By Timothy Gardner
WASHINGTON (Reuters) -U.S. President Joe Biden’s global energy security adviser said on Monday that Russian President Vladimir Putin is getting close to using natural gas as a political tool if Russia is holding back fuel exports to Europe as it suffers an energy crunch.
“I think we are getting close to that line if Russia indeed has the gas to supply and it chooses not to, and it will only do so if Europe accedes to other demands that are completely unrelated,” Amos Hochstein, Biden’s adviser, told reporters, when asked if Putin was using gas as a weapon.
Hochstein said gas prices in Europe have been driven higher not just by events in the region but also by a dry season in China that has reduced energy output from hydropower and increased global competition for natural gas.
Still, while several factors have led to the European gas crisis, Russia is best placed to come to the aid of Europe, he said.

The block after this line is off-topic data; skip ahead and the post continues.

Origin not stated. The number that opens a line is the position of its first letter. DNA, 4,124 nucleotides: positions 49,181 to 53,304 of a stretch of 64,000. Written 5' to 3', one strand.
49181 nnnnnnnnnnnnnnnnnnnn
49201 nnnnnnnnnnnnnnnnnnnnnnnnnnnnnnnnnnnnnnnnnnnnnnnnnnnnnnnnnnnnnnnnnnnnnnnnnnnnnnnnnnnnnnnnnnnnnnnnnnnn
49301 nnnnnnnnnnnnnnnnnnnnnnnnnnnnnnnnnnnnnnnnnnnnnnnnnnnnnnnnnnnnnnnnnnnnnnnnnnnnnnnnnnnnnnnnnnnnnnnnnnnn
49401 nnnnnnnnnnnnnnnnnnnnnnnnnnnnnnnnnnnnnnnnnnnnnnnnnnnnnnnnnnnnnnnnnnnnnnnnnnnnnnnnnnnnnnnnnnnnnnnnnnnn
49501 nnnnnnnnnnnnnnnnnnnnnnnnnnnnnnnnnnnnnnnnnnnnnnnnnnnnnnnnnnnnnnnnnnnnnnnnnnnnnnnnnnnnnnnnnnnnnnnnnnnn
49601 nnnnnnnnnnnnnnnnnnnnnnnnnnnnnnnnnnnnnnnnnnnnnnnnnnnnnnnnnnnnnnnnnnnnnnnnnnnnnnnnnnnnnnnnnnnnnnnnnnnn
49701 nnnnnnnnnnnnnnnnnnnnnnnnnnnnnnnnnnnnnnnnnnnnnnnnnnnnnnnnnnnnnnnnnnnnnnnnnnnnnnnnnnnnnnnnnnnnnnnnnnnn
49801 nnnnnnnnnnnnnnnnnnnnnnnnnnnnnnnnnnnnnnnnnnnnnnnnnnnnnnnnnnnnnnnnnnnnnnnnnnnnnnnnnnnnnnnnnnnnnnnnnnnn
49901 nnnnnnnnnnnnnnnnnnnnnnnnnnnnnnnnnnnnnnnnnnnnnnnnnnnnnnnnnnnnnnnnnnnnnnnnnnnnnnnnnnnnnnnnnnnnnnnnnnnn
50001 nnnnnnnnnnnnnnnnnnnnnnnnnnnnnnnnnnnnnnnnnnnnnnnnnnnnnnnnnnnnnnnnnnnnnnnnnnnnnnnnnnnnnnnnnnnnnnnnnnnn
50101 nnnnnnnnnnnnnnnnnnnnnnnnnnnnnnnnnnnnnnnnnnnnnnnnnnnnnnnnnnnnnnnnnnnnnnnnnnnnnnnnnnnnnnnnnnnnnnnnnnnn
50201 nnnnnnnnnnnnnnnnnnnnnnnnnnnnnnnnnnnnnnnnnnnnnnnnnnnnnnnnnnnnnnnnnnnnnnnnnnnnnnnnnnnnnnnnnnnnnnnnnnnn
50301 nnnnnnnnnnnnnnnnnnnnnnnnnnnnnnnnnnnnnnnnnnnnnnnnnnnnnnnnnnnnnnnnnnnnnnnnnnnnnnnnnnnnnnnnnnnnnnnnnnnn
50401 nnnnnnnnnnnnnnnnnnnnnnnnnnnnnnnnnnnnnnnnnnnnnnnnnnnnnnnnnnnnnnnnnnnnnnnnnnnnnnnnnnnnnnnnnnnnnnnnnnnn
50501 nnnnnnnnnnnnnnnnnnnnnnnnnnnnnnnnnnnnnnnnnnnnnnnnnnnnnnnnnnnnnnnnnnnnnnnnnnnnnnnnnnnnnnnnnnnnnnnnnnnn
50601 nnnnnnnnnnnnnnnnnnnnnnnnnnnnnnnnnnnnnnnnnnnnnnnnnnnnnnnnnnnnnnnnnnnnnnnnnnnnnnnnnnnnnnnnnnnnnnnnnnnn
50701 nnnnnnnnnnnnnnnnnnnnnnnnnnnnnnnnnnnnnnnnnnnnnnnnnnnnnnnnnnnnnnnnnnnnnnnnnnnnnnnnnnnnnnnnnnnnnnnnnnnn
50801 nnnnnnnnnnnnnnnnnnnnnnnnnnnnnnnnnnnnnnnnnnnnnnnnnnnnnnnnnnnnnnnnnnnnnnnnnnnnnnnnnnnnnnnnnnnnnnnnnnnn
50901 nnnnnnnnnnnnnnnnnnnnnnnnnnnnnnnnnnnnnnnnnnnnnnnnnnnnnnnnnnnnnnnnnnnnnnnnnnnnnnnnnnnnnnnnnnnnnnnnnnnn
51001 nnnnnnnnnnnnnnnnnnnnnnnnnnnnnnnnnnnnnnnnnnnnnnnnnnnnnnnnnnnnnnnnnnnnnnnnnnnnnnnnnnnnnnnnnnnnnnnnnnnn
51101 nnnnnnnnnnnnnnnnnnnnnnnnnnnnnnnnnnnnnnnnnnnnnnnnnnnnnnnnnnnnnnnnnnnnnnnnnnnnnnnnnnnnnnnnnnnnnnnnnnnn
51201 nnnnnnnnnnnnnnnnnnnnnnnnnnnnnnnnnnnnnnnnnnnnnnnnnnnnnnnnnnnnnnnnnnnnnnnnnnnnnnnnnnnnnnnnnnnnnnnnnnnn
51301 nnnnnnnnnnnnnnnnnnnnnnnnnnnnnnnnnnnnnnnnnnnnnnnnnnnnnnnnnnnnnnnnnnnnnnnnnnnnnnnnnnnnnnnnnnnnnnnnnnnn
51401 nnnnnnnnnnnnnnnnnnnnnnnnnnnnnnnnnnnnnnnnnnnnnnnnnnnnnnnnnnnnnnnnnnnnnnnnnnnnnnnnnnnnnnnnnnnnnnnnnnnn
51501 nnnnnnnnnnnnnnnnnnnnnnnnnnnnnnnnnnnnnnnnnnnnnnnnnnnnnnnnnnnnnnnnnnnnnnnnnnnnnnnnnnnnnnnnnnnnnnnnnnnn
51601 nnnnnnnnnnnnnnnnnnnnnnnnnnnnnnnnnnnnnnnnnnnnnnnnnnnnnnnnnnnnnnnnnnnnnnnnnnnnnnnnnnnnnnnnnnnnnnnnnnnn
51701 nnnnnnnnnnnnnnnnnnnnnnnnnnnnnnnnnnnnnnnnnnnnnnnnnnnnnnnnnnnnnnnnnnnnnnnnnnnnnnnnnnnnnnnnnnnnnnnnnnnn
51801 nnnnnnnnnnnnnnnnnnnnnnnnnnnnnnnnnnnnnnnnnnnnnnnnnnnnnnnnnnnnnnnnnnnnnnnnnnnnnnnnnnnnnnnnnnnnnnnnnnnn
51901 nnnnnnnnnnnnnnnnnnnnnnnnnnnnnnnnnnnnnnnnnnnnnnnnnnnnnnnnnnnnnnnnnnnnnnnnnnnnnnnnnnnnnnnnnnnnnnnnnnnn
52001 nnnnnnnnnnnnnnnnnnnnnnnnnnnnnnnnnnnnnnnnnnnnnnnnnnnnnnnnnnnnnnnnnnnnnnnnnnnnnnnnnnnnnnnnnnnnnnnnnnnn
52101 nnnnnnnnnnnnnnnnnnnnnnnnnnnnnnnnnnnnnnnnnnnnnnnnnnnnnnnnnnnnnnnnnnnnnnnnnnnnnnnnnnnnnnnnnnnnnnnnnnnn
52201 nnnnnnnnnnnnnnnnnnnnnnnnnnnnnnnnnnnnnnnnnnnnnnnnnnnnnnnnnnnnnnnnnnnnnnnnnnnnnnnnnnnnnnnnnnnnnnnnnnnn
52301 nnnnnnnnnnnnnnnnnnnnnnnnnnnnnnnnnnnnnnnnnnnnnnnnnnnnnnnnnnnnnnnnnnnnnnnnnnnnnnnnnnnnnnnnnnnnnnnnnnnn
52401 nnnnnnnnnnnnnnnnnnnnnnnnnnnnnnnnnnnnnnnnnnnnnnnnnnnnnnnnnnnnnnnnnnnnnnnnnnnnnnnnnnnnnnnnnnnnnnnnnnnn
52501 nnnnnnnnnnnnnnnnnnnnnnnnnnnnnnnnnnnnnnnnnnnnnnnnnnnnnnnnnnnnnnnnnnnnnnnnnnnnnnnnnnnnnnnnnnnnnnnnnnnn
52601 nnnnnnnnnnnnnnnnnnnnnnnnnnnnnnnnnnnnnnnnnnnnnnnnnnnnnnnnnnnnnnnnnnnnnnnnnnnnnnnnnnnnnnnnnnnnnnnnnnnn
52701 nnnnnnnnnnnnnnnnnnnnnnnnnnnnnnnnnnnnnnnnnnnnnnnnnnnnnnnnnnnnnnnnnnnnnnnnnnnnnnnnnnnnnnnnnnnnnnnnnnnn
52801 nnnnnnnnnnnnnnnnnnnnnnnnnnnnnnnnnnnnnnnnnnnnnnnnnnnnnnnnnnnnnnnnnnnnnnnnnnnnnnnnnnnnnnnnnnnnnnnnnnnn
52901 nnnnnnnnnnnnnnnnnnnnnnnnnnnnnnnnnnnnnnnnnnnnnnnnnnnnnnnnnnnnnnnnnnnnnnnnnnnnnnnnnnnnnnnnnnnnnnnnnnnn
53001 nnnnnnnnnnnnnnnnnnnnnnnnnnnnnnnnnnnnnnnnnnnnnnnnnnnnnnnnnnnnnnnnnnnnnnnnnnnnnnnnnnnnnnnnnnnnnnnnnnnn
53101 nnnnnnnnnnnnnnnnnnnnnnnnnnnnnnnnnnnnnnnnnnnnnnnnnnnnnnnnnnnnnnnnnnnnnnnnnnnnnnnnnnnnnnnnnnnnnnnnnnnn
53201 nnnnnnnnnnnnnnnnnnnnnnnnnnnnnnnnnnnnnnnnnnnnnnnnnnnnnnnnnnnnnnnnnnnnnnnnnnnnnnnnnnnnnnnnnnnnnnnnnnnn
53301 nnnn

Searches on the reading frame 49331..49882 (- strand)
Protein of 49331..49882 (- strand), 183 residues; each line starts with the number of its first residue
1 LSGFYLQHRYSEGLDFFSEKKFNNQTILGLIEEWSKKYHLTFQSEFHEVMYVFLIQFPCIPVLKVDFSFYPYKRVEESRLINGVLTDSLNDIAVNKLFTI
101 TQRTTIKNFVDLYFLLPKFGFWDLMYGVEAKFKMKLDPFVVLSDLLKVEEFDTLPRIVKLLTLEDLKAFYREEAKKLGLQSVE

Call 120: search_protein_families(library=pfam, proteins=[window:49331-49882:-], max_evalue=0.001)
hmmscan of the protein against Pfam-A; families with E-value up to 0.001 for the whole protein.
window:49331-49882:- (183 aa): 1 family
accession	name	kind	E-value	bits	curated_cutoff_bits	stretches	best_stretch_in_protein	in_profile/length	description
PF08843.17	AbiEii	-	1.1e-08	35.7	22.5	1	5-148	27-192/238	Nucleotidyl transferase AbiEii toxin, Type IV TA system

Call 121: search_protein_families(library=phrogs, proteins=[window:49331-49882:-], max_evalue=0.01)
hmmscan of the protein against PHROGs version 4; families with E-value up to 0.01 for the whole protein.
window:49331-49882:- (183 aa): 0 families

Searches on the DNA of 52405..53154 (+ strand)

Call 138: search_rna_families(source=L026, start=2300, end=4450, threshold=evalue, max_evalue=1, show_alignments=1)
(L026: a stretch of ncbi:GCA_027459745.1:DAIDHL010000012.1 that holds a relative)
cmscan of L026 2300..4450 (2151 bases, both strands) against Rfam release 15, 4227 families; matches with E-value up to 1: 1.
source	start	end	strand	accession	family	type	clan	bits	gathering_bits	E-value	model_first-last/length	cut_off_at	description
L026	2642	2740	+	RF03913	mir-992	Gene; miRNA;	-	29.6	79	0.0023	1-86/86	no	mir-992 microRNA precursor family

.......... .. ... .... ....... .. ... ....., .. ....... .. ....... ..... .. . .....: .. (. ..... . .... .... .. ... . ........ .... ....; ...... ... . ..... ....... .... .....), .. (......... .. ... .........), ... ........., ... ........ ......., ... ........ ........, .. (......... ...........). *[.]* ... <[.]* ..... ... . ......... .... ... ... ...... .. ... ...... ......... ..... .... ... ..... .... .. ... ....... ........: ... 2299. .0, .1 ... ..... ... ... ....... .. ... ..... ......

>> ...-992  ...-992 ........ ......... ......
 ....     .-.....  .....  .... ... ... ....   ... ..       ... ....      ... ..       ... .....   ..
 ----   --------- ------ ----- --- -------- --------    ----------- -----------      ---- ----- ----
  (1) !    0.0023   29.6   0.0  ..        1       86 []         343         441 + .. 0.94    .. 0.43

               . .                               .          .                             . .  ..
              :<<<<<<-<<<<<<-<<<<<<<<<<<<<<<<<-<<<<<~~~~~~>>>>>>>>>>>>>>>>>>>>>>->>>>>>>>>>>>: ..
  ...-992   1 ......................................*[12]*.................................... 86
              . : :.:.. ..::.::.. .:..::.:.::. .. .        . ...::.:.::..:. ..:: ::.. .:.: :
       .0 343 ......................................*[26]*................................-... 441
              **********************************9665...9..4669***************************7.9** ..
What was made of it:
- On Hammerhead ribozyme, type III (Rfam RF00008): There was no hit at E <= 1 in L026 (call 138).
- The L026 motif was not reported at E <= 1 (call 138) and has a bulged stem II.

“There is no doubt in my mind, and the (International Energy Agency) has itself validated, that the only supplier that can really make a big difference for European energy security at the moment for this winter is Russia,” Hochstein said. Russia can increase upstream production of gas, and should do it quickly through existing pipelines, he said.
Putin has rejected suggestions that Moscow was squeezing supplies for political motives, saying it will increase flow as much as partners ask.
Putin has blamed record high prices on the EU’s energy policy and said Russia can boost supplies to Europe once its Nord Stream 2 gas pipeline gets approved.
Yuriy Vitrenko, the head of Ukraine’s state energy company Naftogaz, this month said Russia was trying to blackmail Europe into certifying its Nord Stream 2 gas pipeline by keeping fuel supplies low. The pipeline, which Washington opposes because it would circumvent Ukraine, is finished but needs approvals from Germany to start delivering Russian gas under the Baltic Sea to Europe.
Approvals from Germany and the European Commission for Nord Stream 2 will likely take until March, so if Russia says it can quickly boost gas flow through Nord Stream 2, it should be able to do so now through existing pipelines, Hochstein said.
“You can’t have it both ways,” Hochstein said
(Reporting by Timothy Gardner; Editing by Mark Porter)